Dutch youth care system
The Netherlands is currently in the middle of a huge decentralization and transformation of the Dutch youth care system. This transition tasks Dutch municipalities with the coordination of most services in the social domain.
Different ministries, different responsibilities
At the central government level, the Ministry of Health, Welfare and Sport is responsible for overall youth policy and most specialized services for families and children. The Ministry of Security and Justice is responsible for juvenile justice policy and related institutions. The Ministry of Education is responsible for all educational matters. The Ministry of Social Affairs and Employment executes labour-related measures, including the Child Care Act for kindergartens and playgrounds in the Netherlands.
Care geared to local and individual needs
The transition means that most youth care tasks have been transferred to local authorities. This should enable the 393 municipalities to develop integrated policies and offer well-coordinated care geared to local and individual situations and needs. There will be a bigger role for families and social networks in the care process, more prevention and better coordination and integration of services. This should lead to more coherent, more effective, more transparent and less expensive services for children, young people and families.
Read more about this in the factsheet Generalist working with youth and families in the Netherlands.
Universal, preventive and specialized services
The Dutch youth care and welfare system consists of different services: universal services, preventive services and specialized services. Examples of universal services include youth work, child care and schools. Preventive services include child health care, general social work and parenting support. And examples of specialized services include youth care services, youth mental health care services and child protection services.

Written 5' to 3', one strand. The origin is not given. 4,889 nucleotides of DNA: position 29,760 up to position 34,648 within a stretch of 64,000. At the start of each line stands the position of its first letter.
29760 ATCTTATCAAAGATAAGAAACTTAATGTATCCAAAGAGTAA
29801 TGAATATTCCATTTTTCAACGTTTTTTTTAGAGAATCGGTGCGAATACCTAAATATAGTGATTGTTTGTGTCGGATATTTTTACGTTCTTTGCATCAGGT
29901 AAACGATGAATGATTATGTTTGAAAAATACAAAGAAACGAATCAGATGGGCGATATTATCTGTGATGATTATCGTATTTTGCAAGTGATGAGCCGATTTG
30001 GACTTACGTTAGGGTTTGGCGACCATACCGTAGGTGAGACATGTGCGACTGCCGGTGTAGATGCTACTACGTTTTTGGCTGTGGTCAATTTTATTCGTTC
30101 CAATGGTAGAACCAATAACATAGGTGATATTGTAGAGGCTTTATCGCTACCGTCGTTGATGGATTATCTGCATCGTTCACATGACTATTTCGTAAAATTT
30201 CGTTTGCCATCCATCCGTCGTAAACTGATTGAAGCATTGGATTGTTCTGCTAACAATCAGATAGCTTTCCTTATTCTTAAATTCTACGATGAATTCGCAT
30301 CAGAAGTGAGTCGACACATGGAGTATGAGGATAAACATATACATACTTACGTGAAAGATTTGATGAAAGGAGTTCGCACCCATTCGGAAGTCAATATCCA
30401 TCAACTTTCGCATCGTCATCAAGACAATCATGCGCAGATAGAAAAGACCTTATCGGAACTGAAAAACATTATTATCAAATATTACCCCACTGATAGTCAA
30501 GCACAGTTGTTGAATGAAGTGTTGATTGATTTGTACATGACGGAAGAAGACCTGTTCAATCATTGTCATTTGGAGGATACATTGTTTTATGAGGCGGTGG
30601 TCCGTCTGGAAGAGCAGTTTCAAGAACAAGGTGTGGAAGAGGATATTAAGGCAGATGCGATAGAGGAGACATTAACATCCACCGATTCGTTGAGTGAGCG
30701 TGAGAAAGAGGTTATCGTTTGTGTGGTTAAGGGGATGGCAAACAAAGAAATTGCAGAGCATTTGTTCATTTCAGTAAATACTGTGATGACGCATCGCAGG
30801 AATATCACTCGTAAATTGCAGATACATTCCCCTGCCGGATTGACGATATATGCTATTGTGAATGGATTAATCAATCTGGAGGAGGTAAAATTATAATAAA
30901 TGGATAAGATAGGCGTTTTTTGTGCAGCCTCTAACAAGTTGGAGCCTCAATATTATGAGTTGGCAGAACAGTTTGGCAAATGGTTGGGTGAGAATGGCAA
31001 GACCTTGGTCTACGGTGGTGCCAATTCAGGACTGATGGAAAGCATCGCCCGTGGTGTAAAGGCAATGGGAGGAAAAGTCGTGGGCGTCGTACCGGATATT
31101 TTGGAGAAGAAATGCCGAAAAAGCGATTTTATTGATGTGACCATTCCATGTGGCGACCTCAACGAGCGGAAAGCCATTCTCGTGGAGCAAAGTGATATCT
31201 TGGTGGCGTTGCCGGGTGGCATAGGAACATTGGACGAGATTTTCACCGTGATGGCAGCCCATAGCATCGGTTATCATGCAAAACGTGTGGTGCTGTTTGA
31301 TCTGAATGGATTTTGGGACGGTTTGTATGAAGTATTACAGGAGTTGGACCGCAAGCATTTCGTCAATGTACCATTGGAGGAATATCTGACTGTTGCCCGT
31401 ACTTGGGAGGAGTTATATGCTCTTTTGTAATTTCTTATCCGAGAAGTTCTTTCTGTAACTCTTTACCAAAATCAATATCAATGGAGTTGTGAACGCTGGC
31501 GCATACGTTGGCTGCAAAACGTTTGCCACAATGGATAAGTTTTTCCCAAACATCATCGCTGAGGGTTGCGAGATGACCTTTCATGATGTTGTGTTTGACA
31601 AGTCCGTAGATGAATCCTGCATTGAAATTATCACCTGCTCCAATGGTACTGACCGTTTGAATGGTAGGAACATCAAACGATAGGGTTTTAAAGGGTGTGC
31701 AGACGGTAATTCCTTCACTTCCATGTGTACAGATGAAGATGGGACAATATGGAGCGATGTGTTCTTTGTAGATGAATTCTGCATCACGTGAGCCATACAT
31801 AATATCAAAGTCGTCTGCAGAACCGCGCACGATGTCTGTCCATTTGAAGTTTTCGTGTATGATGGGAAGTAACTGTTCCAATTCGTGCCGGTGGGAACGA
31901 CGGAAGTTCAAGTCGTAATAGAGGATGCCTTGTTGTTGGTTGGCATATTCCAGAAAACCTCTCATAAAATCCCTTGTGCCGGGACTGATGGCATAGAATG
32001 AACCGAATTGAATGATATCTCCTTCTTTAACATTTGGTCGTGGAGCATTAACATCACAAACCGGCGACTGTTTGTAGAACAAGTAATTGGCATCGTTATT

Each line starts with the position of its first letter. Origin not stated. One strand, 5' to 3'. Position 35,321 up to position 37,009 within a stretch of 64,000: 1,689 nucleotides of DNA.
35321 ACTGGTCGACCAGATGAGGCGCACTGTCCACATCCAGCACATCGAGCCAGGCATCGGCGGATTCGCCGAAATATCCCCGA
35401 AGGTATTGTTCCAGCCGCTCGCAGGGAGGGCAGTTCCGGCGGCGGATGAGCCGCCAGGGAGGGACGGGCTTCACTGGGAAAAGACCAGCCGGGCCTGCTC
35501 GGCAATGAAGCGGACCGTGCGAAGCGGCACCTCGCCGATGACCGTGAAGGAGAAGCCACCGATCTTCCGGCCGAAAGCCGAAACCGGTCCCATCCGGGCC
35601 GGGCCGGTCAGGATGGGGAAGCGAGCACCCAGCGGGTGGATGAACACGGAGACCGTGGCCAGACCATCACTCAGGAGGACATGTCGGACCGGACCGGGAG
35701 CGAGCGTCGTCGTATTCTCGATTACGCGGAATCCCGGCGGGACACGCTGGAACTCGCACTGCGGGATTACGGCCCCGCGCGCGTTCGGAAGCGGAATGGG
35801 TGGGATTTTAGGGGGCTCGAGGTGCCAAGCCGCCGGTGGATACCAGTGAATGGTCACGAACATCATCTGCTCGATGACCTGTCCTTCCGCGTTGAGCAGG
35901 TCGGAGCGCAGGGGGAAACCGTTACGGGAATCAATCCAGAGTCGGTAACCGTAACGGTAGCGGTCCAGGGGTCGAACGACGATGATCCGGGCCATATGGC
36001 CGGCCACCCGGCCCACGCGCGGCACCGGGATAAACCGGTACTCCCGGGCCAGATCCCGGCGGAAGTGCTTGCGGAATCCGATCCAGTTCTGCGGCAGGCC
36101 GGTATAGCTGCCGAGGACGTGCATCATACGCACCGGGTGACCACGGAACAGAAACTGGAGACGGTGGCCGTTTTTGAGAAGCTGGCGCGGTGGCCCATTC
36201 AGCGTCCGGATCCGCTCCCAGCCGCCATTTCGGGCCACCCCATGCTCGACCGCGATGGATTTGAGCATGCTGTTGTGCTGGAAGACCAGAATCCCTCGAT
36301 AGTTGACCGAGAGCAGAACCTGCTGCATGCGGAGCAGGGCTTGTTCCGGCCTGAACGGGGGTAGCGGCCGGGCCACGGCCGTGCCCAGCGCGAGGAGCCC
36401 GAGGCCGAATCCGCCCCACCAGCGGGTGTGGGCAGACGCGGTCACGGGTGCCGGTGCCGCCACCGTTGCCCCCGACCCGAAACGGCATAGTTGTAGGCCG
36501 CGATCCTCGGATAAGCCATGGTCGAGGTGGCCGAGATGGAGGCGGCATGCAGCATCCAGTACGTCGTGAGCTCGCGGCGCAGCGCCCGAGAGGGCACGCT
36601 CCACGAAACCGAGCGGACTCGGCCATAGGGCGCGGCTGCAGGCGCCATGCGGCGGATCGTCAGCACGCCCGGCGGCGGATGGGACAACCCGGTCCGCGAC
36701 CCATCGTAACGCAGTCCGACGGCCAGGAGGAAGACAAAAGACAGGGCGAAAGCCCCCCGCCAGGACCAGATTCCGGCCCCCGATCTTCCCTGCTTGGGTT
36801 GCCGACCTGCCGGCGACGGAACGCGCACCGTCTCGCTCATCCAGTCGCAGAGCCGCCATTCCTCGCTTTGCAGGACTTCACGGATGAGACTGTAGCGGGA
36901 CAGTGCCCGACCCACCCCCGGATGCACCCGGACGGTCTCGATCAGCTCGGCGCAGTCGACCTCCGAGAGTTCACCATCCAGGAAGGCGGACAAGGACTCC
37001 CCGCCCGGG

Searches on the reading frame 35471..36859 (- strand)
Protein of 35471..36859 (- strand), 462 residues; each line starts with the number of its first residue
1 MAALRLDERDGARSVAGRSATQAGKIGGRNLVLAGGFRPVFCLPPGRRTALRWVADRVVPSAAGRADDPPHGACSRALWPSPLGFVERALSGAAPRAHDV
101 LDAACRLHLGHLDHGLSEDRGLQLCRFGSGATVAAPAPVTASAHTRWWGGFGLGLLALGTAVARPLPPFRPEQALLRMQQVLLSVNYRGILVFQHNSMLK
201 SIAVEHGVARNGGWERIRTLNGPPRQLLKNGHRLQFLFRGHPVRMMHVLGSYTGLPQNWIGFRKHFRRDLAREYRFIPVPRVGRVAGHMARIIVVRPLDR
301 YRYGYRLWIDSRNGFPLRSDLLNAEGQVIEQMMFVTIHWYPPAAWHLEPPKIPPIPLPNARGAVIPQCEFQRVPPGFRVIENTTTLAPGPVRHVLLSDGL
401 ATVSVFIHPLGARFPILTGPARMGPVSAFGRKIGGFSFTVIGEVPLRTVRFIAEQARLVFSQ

The aim of the new Child and Youth Act is to: decrease the number of children in specialized care and increase preventive and early intervention support, and to promote the use of social networks within the direct environment of children (the civil society as 'parenting together').
Dutch legislation on youth care
There are four acts that are relevant to the new Dutch youth care system:
- Child and Youth Act (Jeugdwet, 2015): states that within their youth policy local municipalities are responsible for decreasing the number of children in specialized care, increasing preventive and early intervention support, and promoting the use of social networks.
- Social Support Act (Wmo, 2015): holds municipalities responsible for setting up social support with the aim of all citizens participating in all facets of society.
- Participation Act (Participatiewet, 2015): aims to enable and support the participation of young people with developmental or behavioural problems in society.
- Act on Appropriate Education (Wet Passend Onderwijs, 2014): assigns a duty of care to schools to include children as much as possible in mainstream education.